An enthusiastic group of Old Hanwell residents have been awarded £46,300 by the council to help them transform a small area near St Mark’s Primary School into a beautiful communal space.
The small green opposite Du Burstow Terrace is already a bustling walkthrough used by school children, commuters and dog walkers. Unfortunately, though, it has fallen into disrepair and sometimes attracts street drinkers and anti-social behaviour.
Thanks to the money awarded to the project by the council’s Transform Your Space project, the group is close to being able to create an open, airy space they will name Katherine Buchan Meadow.
They plan to remove the existing broken seating and timber wall that are hidden behind a large overgrown shrub and will re-route the pathway around the base of the newly reformed mound, placing a new, curved bench along part of its length. Removing the neglected shrubs will allow them to plant a ‘pictorial meadow’ framed on two sides by a beech hedge. A circular seat will be placed around one of the existing trees opposite the side gates of St Mark’s Primary School.
Ealing News Extra spoke with Amanda Rutkowskiand neighbour Sim Flemons , the project’s co-founders, to find out more.
‘Such a big boost’
“This project will create a beautiful, tranquil place to be enjoyed by everyone in our local community,” said Amanda. “Having a communal space is so important to the people who live around here, especially because some do not have gardens; and, for others, we hope it will help relieve feelings of isolation by creating somewhere you might want to spend time and meet your neighbours.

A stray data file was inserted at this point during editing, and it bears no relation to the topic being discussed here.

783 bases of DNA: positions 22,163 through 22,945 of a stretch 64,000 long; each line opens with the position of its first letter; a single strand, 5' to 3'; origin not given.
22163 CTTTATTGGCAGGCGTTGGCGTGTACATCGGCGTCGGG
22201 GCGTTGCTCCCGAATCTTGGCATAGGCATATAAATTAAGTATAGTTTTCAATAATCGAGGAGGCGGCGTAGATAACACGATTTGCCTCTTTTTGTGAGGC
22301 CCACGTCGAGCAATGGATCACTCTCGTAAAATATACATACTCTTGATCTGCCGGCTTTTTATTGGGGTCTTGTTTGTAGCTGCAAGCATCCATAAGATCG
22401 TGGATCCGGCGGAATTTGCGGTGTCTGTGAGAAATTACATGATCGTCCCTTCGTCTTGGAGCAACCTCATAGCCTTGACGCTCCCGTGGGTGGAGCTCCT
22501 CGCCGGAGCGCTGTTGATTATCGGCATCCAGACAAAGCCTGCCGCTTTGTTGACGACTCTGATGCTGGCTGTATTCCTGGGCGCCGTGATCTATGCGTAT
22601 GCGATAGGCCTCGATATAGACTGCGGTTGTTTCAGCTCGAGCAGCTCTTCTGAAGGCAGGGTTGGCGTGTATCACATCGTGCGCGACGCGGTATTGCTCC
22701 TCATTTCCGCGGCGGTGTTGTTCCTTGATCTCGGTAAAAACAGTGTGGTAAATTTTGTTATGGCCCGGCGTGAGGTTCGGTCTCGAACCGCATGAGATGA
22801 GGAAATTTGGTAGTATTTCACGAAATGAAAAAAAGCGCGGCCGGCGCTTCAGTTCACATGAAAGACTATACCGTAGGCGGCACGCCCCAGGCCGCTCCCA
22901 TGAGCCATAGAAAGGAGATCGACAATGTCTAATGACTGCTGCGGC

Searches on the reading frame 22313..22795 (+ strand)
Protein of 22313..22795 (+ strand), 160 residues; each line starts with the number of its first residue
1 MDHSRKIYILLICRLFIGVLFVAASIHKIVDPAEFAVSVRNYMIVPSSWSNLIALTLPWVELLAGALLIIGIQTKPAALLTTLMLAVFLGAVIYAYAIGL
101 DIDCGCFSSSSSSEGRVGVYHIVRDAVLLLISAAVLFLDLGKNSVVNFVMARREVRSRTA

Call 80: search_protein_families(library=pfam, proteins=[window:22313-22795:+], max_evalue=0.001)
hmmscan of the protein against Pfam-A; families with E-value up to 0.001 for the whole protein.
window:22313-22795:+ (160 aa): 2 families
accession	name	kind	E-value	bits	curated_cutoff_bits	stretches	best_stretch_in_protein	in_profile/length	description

“Knowing that the Transform Your Space judging panel saw the value in our project and awarded us the money is such a big boost for the project team, and we are delighted to be given this opportunity. We still have a little way to go to get the rest of the money we need, but using the Ealing Hive crowdfunding page on Spacehive is helping.
‘Something really special’
“The idea came from watching the comings and goings on the green and listening to neighbours unhappy with the hugely overgrown laurel and the rubbish left by the people who sat behind it, drinking and causing a disturbance. This led us to thinking about what we needed to do to create a space for the community.
“The local support has been amazing and will continue to be vital to the success of the project. You don’t have to be a gardener to get involved; we’ll have a few creative projects for you to be involved with, you just need to have a bit of spare time and enthusiasm.
“Having somewhere peaceful and beautiful to sit, enjoy the wild life and flowers and chat to your neighbours is going to be something really special and, hopefully, it will encourage a change in some of the unwanted behaviour around here, too.”
Get in touch’
Sim agreed, and said: “I am really pleased that we can actually start planning when and how work can begin on the site.
“The plans we have for the space will really bring it to life. By taking out the old wall and installing a curved bench will create a great feeling of space.
“There are about 10 of us volunteering on this project at the moment, but we are always looking for more people to join in with the proposed community action days, initially getting involved in the development and in the long term the stewardship of Katherine Buchan Meadow. If you live locally, like the sound of our project and would enjoy helping, get in touch.”
The naming of the meadow will celebrate the life and community spirit of Katherine Buchan, who built and maintained four almshouses for women on the site in 1876. Her daughter later added another six, which remained for a hundred years until being pulled down in 1975/76.